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UNC football receivers are among the best in the country

Carolina possesses one of the most talented and physically imposing receiving corps in the country.

North Carolina v Pittsburgh Photo by Justin K. Aller/Getty Images

When Larry Fedora brought the up-tempo spread offense to Chapel Hill it was only a matter of time until the wide receiver position immediately became one of focus. Coming off of a record-setting year, Fedora may have his most experienced and talented receiving group yet. Let’s take a look at some of the key members expected to make a jump in 2016.

Mack Hollins (Senior, 6’4”, 210)

Mack Hollins has embodied what a college athlete can be when he or she works hard. Hollins has gone from former walk-on to special teams captain to leading the NCAA in yards per reception (24.8 avg.) as a junior. Heading into his senior campaign, Hollins is the unquestioned top deep ball threat at the weak side receiver position. Hollins has also established himself as the vocal leader of the unit alongside Ryan Switzer. Last year, the Rockville, MD native struggled to get going in the first three games, only collecting three receptions, including a goose egg versus Illinois. There were some that worried that his breakout sophomore season may have been all that he would accomplish until Hollins returned in true Mark Morrison form to haul in two touchdowns from Mitch Trubisky, on in relief of a struggling Marquise Williams, in the rain against Delaware. Hollins became the first Tar Heel since 2011 to tally three touchdown receptions when he did so against Wake Forest. In total, Hollins compiled a team and career high with 745 yards receiving in 2015. Heading into 2016, Hollins should only see his production go up with Trubisky under center. The pair’s chemistry continued throughout the spring where Hollins highlighted the spring game with seven receptions for 111 yards and a touchdown.

Ryan Switzer (Senior, 5’10”, 185 lbs)

I remember watching highlight tapes of Ryan Switzer from his high school days in Charleston, WV and never did I imagine that he would become the player that he is today. Carolina’s version of Wes Welker—Switzer hates that comparison—-in his prime, has been best known throughout his career as a return man. Often ignored has been his consistency at the slot receiver position at Carolina during his sterling career. During his sophomore campaign, Switzer led the team in catches with 61, and receiving yards with 757. Switzer once again was tops in receptions with 55 catches last season while posting second-best 697 yards paired with six touchdowns. Switzer, like his counterpart Hollins, has the potential to become a 1,000-yard receiver if he is able to improve upon his previous seasons and take advantage of the skills of his roommate Trubisky. Once his time is done in Chapel Hill, Switzer will have been one of the most explosive offensive players in program history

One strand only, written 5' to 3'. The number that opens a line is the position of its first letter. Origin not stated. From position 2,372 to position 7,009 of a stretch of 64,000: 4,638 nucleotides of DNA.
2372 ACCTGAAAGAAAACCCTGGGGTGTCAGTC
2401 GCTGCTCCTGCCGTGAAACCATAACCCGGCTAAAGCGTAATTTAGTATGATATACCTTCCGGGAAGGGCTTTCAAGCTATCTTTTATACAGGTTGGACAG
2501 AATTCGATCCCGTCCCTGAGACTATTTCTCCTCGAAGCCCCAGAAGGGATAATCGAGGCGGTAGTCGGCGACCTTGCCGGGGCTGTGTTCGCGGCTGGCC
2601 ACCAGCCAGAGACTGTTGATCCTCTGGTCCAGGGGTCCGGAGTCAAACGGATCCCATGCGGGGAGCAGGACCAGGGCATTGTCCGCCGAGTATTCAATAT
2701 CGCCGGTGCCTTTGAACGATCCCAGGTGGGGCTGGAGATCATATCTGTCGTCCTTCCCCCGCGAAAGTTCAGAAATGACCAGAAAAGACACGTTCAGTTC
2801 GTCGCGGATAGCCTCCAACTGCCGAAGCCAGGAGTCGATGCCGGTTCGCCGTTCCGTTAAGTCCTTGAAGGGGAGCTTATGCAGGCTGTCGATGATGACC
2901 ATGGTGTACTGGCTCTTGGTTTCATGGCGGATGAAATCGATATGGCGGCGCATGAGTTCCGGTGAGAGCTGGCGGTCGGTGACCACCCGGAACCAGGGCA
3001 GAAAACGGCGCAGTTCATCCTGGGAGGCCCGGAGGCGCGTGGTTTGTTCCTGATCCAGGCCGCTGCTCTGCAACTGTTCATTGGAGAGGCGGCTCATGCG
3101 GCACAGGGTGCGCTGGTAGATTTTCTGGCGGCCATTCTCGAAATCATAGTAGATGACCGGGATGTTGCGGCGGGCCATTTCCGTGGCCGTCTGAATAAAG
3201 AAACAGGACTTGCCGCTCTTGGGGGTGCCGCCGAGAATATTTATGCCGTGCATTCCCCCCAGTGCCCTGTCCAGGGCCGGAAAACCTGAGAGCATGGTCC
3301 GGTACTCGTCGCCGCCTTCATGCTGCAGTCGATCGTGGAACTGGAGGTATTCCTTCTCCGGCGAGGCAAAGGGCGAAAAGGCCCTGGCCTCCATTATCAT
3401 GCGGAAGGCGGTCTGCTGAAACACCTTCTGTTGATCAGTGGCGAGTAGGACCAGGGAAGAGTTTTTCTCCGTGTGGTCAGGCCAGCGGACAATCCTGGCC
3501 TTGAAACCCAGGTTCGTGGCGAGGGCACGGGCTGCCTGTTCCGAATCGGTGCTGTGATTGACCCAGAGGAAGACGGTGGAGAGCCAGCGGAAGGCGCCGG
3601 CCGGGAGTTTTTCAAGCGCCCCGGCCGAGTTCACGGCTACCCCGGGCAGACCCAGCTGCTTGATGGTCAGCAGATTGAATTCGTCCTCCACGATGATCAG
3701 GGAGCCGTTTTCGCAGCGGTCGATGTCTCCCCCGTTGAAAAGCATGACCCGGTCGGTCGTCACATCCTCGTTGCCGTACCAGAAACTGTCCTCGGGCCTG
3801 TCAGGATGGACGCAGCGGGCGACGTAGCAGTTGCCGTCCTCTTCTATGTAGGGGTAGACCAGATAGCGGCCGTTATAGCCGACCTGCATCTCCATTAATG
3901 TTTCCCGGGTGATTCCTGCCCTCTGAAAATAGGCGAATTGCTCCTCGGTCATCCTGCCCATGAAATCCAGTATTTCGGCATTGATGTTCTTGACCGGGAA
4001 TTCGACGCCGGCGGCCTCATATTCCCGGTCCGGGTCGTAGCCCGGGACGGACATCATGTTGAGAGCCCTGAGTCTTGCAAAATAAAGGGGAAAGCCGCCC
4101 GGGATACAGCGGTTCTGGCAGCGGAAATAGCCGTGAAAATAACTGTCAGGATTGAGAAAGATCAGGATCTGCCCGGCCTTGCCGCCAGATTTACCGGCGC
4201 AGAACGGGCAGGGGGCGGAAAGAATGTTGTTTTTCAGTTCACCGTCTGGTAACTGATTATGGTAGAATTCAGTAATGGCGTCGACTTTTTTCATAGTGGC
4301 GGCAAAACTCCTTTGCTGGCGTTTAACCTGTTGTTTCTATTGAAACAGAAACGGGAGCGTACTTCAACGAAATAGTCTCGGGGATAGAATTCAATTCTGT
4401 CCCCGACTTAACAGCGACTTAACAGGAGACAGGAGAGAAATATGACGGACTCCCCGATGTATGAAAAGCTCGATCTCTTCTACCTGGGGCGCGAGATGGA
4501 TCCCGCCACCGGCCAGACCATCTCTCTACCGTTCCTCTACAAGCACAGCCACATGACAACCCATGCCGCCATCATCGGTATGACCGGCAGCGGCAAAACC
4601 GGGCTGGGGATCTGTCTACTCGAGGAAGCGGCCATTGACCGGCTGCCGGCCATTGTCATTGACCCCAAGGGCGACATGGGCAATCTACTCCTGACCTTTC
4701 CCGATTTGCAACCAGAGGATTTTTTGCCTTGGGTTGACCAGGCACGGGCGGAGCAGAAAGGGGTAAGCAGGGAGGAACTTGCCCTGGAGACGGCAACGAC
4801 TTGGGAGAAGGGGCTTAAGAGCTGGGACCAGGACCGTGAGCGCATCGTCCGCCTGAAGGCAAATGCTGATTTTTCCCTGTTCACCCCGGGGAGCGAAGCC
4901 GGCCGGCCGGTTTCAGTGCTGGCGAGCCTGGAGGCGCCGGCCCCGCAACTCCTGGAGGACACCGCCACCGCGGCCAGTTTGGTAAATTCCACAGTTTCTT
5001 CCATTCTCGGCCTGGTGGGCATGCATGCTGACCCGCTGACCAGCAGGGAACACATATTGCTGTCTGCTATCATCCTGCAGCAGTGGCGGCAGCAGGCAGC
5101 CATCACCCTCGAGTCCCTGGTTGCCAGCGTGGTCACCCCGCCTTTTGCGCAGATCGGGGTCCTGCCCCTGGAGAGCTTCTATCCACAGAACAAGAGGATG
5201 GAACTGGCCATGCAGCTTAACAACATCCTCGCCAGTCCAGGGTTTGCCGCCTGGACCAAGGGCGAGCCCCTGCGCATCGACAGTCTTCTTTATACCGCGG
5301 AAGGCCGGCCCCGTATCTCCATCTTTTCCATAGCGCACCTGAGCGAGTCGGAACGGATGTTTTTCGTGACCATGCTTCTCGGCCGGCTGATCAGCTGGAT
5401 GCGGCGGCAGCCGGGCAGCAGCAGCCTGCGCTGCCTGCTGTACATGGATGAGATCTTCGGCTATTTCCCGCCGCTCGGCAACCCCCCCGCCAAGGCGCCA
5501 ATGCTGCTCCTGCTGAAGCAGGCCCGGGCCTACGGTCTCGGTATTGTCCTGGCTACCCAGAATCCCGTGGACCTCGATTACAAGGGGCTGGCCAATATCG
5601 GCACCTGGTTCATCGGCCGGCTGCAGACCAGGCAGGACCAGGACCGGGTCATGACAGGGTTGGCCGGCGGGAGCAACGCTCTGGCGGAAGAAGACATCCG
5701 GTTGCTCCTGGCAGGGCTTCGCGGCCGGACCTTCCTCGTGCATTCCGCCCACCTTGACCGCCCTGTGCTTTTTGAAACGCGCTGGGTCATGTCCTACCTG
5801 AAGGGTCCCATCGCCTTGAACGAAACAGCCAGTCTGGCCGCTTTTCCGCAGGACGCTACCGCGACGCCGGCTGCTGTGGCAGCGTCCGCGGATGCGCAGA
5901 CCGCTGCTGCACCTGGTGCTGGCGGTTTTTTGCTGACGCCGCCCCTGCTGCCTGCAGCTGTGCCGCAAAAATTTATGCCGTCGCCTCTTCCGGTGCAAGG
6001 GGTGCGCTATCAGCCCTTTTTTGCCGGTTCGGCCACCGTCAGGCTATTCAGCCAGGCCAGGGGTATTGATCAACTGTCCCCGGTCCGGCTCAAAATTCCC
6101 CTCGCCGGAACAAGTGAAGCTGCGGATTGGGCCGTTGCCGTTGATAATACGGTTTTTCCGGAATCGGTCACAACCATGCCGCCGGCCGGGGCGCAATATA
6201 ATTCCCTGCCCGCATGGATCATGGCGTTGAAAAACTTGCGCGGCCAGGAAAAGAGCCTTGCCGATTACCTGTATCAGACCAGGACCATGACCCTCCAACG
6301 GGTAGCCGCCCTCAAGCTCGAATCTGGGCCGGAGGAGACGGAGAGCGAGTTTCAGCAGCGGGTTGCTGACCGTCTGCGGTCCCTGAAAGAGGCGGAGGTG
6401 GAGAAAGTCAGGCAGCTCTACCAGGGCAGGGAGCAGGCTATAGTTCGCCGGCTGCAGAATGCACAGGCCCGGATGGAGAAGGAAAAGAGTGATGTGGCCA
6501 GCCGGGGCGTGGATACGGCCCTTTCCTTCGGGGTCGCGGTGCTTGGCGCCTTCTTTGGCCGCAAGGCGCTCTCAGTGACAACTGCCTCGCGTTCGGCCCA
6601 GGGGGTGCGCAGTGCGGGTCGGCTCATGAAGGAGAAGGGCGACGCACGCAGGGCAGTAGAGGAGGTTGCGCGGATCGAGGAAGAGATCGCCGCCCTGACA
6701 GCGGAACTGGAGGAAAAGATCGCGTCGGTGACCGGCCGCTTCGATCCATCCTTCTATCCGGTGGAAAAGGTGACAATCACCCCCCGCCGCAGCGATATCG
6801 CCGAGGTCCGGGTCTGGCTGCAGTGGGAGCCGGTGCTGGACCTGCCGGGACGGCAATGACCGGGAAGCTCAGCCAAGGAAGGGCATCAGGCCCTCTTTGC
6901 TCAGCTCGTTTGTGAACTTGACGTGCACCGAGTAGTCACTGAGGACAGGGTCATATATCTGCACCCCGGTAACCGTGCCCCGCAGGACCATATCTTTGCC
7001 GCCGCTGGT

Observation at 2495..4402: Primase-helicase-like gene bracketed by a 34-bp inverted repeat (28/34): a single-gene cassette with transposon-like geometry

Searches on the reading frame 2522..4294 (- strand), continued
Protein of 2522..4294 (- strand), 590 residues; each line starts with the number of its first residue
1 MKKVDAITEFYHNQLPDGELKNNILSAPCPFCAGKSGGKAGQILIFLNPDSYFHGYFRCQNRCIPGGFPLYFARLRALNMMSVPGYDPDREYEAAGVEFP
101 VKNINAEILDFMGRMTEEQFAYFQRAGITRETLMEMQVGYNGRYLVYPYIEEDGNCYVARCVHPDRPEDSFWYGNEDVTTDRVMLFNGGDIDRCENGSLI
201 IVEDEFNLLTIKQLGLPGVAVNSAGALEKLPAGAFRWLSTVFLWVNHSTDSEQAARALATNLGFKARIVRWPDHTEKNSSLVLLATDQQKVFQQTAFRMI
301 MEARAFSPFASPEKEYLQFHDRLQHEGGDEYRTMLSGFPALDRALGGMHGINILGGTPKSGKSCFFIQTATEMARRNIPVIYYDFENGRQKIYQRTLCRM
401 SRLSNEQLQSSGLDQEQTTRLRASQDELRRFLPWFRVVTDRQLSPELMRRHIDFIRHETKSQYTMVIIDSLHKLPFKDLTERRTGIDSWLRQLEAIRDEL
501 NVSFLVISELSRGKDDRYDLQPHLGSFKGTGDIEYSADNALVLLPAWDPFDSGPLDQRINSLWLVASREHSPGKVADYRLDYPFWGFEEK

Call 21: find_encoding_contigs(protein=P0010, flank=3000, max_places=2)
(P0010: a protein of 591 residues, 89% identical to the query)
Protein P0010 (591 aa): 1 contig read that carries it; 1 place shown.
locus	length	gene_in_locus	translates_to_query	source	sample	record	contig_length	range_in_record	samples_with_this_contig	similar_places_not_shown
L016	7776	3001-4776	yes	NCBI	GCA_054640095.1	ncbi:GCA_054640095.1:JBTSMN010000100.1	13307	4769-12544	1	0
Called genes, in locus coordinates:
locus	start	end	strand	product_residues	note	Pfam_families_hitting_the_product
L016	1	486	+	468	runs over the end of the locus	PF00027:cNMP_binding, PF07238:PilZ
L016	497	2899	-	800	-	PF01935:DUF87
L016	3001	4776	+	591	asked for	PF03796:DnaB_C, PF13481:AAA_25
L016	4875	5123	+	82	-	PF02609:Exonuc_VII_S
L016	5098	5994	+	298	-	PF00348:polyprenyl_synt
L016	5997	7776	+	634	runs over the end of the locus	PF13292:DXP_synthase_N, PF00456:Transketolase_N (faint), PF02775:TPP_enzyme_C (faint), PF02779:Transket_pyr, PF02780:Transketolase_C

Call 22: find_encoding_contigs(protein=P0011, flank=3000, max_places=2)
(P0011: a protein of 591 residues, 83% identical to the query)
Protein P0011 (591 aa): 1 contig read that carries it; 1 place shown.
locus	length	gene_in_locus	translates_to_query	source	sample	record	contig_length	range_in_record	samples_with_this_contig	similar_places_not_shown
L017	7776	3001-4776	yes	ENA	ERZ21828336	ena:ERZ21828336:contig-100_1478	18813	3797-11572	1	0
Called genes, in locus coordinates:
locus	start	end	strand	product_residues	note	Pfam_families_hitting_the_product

Bug Howard (Senior, 6’5”, 210 lbs)

Howard is probably the most athletically gifted of the Tar Heel receivers, and this may be the year that we get to see his full potential on display. The former prep hoop star posted 455 and 488 yards receiving in 2014 and 2015, respectively. The departure of UNC all-time receiving leader, Quinshad Davis, should play a role in a potential breakout senior campaign. Like Davis, Howard will have a clear advantage over any defender that draws the assignment this season. Howard developing into a sure-handed possession receiver would instantly fill the void that Davis leaves behind.

Austin Proehl (Junior, 5’10”, 175)

The son of the 17-year NFL vet Ricky Proehl has played a minor role in the Tar Heel offense in his first two years on campus, despite appearing in 24 games. Proehl hauled in 15 receptions for 105 yards as a freshman, improving on the total yards mark in 2015, with 225 on just 12 receptions. Like in years past, Proehl will likely see the bulk of his playing time in four or five receiver sets, but could easily transition to a leading role when needed. Given his underrated speed, Proehl could provide to be a dangerous fourth option if opponents decide to focus in on the higher acclaimed Carolina wide outs.

Jordan Cunningham (Redshirt Junior, 6’2”, 190 lbs)

Cunningham enters his first year of eligibility in the program after siting out 2015 following a transfer from Vanderbilt. While at Vandy, Cunningham started in six games as a true freshman in 2013 before redshirting in 2014. Despite receiving for 150 yards as a Commodore, Cunningham has the potential to jump into the top of the receiving rotation. Wide receiver coach Gunter Brewer will hope that the addition of Cunningham proves to show dividends early. It shouldn’t be a surprise to see Cunningham in the opening series versus his former SEC East foe, Georgia, as a half-game suspension awaits Hollins due to a targeting penalty, and subsequent ejection, carrying over from the second half of the Baylor game.

Brandon Fritts (Redshirt Sophomore, 6’4”, 245 lbs)

Carolina offenses over the past decade have been elevated by the ability of a skilled pass-catching tight end capitalizing on a linebacker mismatch. The likes of Zack Pianalto and Eric Ebron found success in the Tar Heel offense by exploiting that mismatch with their athleticism. Following a redshirt year in 2014, Brandon Fritts showed that same potential by bringing back a slight element of the tight end receiving game in 2015. Fritts showed flashes of that potential with his biggest impact in a three-reception, 63-yard performance in the overtime win at Virginia Tech. At times, Fritts disappeared from the offense last season. The hope and expectation is with Trubisky as the Tar Heels new signal-caller, the Mentor native should see more targets and build upon the already established relationship that he has with his former high school teammate.